The theory has been advanced that the anorexia of cancer is the result of anorexigenic peptides and of other intermediary metabolites produced by the cancer and the tumor-bearing host. These metabolites are the signals to peripheral receptors and to the brain centers and are responsible for the state of satiety and aversion to food. Although the only effective way to stimulate the appetite of the cancer patient is to control the cancer, efforts should be made to increase the calorie intake even in the presence of anorexia and to maintain a calorie equilibrium. However, controlled studies have not shown that forced feeding can reverse for long periods the progressive tissue wasting process or prolong the cancer patient's survival.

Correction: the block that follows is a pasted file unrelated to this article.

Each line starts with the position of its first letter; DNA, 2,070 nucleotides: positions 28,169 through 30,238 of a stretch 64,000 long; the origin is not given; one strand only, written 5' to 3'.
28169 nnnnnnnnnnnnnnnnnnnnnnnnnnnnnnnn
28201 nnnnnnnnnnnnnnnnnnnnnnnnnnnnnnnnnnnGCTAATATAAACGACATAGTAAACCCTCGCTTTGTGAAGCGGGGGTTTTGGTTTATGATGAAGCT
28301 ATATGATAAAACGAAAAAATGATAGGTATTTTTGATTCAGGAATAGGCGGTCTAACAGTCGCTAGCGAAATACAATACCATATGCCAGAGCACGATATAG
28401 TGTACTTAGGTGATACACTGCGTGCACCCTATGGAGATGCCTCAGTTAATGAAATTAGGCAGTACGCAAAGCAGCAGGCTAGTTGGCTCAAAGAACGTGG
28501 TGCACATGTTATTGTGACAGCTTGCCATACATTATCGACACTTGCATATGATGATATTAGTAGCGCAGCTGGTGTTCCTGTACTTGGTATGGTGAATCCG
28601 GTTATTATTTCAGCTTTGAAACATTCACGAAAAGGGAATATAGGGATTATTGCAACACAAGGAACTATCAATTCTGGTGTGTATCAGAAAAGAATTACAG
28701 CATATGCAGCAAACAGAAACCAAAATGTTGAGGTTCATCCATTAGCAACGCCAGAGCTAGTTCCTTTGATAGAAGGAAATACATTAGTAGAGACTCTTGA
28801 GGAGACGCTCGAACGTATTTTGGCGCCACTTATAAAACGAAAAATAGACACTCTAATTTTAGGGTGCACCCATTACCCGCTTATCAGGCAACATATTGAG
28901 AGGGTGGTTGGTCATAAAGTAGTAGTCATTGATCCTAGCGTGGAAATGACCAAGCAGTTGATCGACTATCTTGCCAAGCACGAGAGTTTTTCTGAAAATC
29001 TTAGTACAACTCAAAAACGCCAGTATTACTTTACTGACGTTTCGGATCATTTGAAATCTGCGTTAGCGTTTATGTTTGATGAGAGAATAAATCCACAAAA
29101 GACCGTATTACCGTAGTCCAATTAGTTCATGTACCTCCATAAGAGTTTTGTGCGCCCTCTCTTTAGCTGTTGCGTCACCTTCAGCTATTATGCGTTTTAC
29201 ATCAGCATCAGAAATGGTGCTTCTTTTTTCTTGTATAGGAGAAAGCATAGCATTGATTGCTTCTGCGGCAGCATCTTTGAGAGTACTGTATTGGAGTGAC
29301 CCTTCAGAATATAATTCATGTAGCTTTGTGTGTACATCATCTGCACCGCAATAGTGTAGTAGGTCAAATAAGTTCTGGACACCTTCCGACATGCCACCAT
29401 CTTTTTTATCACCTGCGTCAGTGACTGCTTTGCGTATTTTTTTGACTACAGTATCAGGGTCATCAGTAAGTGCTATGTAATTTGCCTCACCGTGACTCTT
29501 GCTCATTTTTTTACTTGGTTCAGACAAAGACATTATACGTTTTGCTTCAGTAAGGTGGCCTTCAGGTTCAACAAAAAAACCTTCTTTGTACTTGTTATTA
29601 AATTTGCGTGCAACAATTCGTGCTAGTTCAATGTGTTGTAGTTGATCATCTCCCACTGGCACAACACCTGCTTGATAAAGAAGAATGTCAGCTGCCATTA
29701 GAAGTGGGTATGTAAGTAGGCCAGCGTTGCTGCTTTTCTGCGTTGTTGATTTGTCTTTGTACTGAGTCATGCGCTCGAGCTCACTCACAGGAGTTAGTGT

|Original language||English (US)|
|Number of pages||3|
|State||Published - Jun 1 1976|